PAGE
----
I think it’s fair to say that most people appreciate knowing where they stand in the organization, affirmation of their performance, and guidance to reach their fullest potential. The reality for many people in the workforce is that this has not been a true reality for you yet.
Continual feedback is a set cadence of both formal and informal touches where the leader and the associate sit down to discuss development opportunities both personal and professional. Whether you influence the entire organization or lead a small team, you can implement a continual feedback process that will add value to others.
As in most things in life, you don’t want to dive straight into the deep end of this change. Here are the general steps that teams take as they strengthen their process.
- Annual Reviews: This is the baseline that you start from. This conversation helps wrap up the previous year and set goals for the upcoming year. These are typically a little more formal but certainly can adapt to the culture of your organization and team.
- Quarterly Check-ins: This allows you to keep a consistent conversation of growth centered around the personal and professional goals that you made together with your leader.
- Natural Informal Check-ins: These are typically sprinkled in between the quarterly check-in and may be focused around a particular growth opportunity or situation that the person is facing.
- Advanced Feedback Methods: There are many tools out there to provide targeted feedback through technology or leveraging other people on the team. 360 reviews are helpful, but be very cautious and mindful if you do conduct them. They need to be implemented at the right time, at the right audience, and under the right cultural settings, otherwise, you will do more damage than good.
As you build this continual feedback process to engage better with your team, remember to add in continual recognition and appreciation as well.
Make the time impactful and meaningful
The time that you spend together should be mindful and wrapped around something specific that you want to discuss and give your perspective on. Without an agenda, the time can easily pass by before you get to the reason for the meeting in the first place.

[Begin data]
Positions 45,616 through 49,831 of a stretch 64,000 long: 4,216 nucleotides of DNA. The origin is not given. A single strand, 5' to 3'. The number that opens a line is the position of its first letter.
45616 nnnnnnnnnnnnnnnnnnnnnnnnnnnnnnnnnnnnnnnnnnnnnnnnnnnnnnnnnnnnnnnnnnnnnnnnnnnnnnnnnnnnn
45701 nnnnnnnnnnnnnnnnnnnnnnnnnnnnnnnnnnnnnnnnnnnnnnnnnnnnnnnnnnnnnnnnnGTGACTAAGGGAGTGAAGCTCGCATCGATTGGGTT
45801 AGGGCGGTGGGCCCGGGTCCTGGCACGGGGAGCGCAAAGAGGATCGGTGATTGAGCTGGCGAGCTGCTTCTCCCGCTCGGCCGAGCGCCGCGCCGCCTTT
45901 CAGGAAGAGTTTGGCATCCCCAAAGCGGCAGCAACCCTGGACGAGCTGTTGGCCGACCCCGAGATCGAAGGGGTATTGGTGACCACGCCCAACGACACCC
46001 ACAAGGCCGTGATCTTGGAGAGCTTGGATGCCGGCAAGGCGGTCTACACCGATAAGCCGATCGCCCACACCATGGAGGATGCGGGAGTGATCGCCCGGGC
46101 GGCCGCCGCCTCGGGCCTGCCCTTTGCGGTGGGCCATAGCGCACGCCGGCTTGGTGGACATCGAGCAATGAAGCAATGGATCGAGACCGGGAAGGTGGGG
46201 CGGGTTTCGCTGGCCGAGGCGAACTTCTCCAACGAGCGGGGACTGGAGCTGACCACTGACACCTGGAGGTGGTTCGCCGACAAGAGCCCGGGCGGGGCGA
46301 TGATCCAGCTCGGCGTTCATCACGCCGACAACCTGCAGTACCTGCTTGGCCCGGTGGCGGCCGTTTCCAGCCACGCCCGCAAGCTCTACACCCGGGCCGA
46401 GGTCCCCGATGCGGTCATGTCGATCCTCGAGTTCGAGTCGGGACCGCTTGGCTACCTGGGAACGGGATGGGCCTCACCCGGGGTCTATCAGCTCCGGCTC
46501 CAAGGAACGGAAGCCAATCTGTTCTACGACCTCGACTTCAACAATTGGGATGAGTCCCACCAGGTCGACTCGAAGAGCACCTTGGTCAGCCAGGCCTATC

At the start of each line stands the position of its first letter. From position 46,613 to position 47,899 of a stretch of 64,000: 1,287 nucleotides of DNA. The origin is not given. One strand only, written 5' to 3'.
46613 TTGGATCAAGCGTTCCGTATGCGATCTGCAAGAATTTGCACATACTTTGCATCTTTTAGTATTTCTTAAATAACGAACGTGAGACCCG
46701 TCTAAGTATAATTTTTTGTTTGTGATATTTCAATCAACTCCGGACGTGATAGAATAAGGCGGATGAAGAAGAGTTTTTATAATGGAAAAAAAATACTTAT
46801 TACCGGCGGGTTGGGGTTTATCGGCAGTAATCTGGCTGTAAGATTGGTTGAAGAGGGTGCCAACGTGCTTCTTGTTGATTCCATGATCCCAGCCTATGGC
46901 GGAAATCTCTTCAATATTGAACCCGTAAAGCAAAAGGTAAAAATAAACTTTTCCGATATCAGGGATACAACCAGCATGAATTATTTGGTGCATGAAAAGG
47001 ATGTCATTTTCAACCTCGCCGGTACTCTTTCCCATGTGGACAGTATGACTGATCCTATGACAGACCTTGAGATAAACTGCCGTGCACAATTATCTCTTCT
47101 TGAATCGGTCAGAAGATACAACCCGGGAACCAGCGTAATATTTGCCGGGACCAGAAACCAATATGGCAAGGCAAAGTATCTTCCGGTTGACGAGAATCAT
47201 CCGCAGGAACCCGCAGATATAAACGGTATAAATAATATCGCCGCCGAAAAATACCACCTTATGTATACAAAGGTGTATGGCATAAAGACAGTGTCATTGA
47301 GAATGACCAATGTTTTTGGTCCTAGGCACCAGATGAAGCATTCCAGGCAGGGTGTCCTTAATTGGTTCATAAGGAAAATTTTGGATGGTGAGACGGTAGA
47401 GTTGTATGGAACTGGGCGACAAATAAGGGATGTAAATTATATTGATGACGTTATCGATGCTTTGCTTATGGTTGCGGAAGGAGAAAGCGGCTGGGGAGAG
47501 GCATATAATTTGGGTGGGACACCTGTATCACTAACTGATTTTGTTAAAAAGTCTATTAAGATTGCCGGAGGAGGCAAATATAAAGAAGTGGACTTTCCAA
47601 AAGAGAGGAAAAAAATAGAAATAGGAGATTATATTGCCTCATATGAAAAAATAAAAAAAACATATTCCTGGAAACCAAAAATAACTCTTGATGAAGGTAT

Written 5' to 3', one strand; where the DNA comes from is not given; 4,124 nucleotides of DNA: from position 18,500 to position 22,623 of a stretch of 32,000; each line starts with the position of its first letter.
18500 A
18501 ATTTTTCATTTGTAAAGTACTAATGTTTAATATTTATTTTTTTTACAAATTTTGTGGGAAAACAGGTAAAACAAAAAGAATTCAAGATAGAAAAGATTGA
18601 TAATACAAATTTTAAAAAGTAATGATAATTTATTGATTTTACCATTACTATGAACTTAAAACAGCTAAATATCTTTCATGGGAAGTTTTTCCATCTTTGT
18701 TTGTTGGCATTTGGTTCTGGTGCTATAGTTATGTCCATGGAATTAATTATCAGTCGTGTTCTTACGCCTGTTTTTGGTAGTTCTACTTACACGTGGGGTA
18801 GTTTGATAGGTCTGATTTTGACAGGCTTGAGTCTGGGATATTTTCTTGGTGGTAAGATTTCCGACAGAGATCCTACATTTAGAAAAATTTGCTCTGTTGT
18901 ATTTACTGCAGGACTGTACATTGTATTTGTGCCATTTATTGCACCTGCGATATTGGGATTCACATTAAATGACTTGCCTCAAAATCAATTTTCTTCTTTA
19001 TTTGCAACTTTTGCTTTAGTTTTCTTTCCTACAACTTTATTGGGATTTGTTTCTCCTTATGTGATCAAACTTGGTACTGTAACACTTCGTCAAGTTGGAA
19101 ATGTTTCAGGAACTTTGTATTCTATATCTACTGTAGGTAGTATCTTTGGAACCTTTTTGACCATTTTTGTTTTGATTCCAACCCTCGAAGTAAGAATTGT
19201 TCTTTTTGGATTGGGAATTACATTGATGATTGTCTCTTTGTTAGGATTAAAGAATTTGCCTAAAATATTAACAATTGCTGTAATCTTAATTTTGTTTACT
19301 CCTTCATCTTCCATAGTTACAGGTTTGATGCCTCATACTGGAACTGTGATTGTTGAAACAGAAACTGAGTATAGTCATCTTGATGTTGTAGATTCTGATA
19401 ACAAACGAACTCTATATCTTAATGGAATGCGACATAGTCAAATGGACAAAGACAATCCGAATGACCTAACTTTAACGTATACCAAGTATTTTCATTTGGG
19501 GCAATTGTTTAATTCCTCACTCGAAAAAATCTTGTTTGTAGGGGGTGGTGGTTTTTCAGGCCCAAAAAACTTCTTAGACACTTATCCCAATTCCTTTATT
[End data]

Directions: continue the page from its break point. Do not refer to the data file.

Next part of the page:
Some tips to help the time have the most impact and value:
- Help your associates in accepting feedback well. If the person is not open to hearing and applying what is discussed, the feedback process will be frustrating for both parties.
- Be willing to accept some feedback yourself during the time. Seek feedback for your own leadership during your time together. This will help you hone your own leadership skills and show the other person that you are open to feedback as well and value their input.
- Set the right tone. This may be awkward for some people, especially if they have never had continual feedback in their role. Set the right tone and setting for the meetings. Choose bright and open areas for in-person meetings and the cameras on (Be well lit!) for virtual meetings. Mind your voice (Ep 202) and body language (Ep 186) to ensure you are consistent in your communication.
- Celebrate progress. Be sure to highlight progress from previous meetings to acknowledge and reinforce positive behaviors and changes that the person has implemented.
For the associate/employee
So maybe this all sounds wonderful and your ideal situation, but you are not in a place to implement this level of culture change on a large scale. I would encourage you to, at a minimum, lead up to your supervisor. Take the initiative to ask your leader for time to sit down and discuss your performance and potential. Make it easy for them by suggesting the cadence and length of the meeting and be willing to bring topics that you want to grow into the first few meetings. Remember to start out small and work your way to more consistent times together.
Take time to have those important people conversations with your team. They will be more engaged in the company and will be one of the factors that help keep them around with you longer.
Sit down, spend uninterrupted time together, and help your team strive.
Make a better tomorrow.